Saturday, January 5, 2013

Sepia Saturday #158 - Paying the Piper (Highland, That Is)

Unidentified 1880's Edinburgh Man 
I've been away from my blog for a couple of weeks on a self-imposed sabbatical hoping the rest would recharge and refresh my batteries as I have not been feeling very motivated or creative of  late.  When I saw the theme for this week's Sepia Saturday I knew exactly which photograph I wanted to use, I just had to find it in my huge stash of photographs yet to be categorized, sorted and scanned.  The theme fit into my love of all things Scottish so it was worth the hunt!

This Cartes de Visite features a handsome, young Scottish piper decked out in what appears to be traditional Highland piper's uniform.  He is standing proudly wearing a kilt, jacket, sporran, stockings and ghillies.  I can't tell if he is sporting a sgian dubh in his stockings or not to finish the look, but he is certainly impressive.

The photographer was William K. Munro who operated a studio at several locations in Edinburgh between 1868 - 1907.  According to Peter Stubbs of Munro was located at 58 Pitt Street between 1885 and 1907.  I am estimating that this photo was taken in the late 1880's.  Also, per Stubbs, Munro numbered his photographs and if you look closely at the second photo below you will see at the bottom it says No. 63526, the actual number having been written in pencil.  Stubbs' research determined that numbers after 57,000 were most likely taken at the 58 Pitt Street address.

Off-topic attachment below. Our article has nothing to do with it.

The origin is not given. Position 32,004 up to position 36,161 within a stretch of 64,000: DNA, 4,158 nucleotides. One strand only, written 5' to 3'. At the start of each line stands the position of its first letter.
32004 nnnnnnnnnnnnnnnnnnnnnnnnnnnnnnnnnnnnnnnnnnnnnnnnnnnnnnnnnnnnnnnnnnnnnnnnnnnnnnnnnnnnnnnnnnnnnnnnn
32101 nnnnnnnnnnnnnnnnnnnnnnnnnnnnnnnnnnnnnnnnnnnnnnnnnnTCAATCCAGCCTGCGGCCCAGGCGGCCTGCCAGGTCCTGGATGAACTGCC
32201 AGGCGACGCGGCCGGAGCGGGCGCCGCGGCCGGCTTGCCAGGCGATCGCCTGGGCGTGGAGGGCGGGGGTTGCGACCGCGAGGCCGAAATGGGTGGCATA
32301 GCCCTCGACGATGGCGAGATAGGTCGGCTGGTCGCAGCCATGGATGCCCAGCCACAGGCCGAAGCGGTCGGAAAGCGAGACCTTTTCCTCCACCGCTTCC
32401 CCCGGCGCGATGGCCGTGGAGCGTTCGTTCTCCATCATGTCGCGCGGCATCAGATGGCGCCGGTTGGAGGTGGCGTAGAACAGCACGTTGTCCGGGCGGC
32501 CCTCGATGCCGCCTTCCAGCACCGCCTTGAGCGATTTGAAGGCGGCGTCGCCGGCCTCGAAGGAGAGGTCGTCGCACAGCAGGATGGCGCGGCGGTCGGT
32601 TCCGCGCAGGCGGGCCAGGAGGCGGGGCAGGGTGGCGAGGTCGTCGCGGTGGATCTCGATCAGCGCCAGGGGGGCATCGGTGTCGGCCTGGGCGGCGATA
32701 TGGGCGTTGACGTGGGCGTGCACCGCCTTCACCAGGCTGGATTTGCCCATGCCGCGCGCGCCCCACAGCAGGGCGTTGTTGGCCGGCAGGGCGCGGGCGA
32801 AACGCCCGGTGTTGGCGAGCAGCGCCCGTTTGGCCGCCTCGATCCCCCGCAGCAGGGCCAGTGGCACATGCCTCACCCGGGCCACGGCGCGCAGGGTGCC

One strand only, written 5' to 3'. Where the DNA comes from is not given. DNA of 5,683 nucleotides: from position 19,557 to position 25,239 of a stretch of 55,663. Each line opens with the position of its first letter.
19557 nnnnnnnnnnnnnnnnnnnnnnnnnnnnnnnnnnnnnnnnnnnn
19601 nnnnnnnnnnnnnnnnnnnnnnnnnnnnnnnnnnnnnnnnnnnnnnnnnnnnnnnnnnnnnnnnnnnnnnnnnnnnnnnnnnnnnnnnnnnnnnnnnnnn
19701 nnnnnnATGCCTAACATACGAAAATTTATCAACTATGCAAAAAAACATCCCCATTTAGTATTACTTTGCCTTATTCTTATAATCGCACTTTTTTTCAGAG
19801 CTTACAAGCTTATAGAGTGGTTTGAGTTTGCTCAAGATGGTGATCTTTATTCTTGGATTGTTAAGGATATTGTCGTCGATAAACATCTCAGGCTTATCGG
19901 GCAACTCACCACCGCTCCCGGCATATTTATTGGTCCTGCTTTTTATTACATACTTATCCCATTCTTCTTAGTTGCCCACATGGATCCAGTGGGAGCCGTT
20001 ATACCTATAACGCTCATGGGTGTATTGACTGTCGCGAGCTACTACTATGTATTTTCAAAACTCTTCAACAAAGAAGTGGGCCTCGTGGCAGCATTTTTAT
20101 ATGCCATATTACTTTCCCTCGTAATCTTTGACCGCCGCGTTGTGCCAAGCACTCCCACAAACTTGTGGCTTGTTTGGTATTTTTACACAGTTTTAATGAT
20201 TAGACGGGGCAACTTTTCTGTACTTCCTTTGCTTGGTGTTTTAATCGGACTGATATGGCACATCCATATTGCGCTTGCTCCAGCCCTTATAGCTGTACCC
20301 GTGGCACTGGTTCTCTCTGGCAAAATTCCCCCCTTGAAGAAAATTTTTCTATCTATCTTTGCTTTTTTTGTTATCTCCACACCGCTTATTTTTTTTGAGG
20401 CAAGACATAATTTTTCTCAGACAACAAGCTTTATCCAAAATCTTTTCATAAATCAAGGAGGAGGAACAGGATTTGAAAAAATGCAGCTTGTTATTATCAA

Thanks for stopping by and if you enjoyed this photo please click here for more great photos (and stories) at Sepia Saturday!


  1. Great photo. What a terrific uniform. I have to look up sgian dubh and find out what it is.

  2. What a perfect post, and great photo he looks terrific!

  3. I suspect we all tend to look forward to a bit of a blogging break at Christmas and then look forward, just as much, to returning to it afterwards. A great photograph to return to, the kind of post that always brings me back to this fascinating hobby.

  4. Oh, that's a good photo! Now I'm looking forward to the local St. Patrick's Day parade because surprisingly there are a lot of Scottish pipe and drum bands here.

  5. Nice photo. You can really see all the details.

  6. That really is a lovely photograph. I took an even longer break, but it is good to get back.

  7. He is quite marvelous! A great find.

  8. A terrific photo and I think it's possible that the piper could be identified. My post this week was postcards of the Black Watch but I've collected a few of these piper photos too. They are often prize winning pipe majors and in this era before postcards, the photos were a popular Scottish souvenir.

    As you know there is amazing medieval heraldry in Scottish garb, but especially in the military. This piper has Sergeant chevrons and a distinctive white tassels on black sporran design that I believe best fits with the piper's sporran of the Cameron Highlanders Regt. I think the tartan even in sepia can be identified.

    There is a long discussion on this topic along with lots of images here:

    You might have to register at the Great War Forum to see all the posted images.

    This next forum post just goes on forever. Scottish costumes must take the prize for most photographed.

    It's probably more kilts and hairy bags than anyone other than a Scot would want to see, but there are lots of experts in both forums that I think would recognize this young man or certainly his regiment.

  9. I can relate! It's a good idea to step away periodically and take stock. Creativity comes in spurts, I find. You seem to have located your mojo. Can't help thinking of "Brigadoon".

    Happy New Year!

  10. Gorgeous CdV!!
    I love his uniform.
    Let's hope he was pleased with his picture.

  11. Sorry I'm so late in commenting. I'm glad I did not miss this photo - it's splendid. Now I have some more research to do from Mike's links although I did know what a sgian dubh was.


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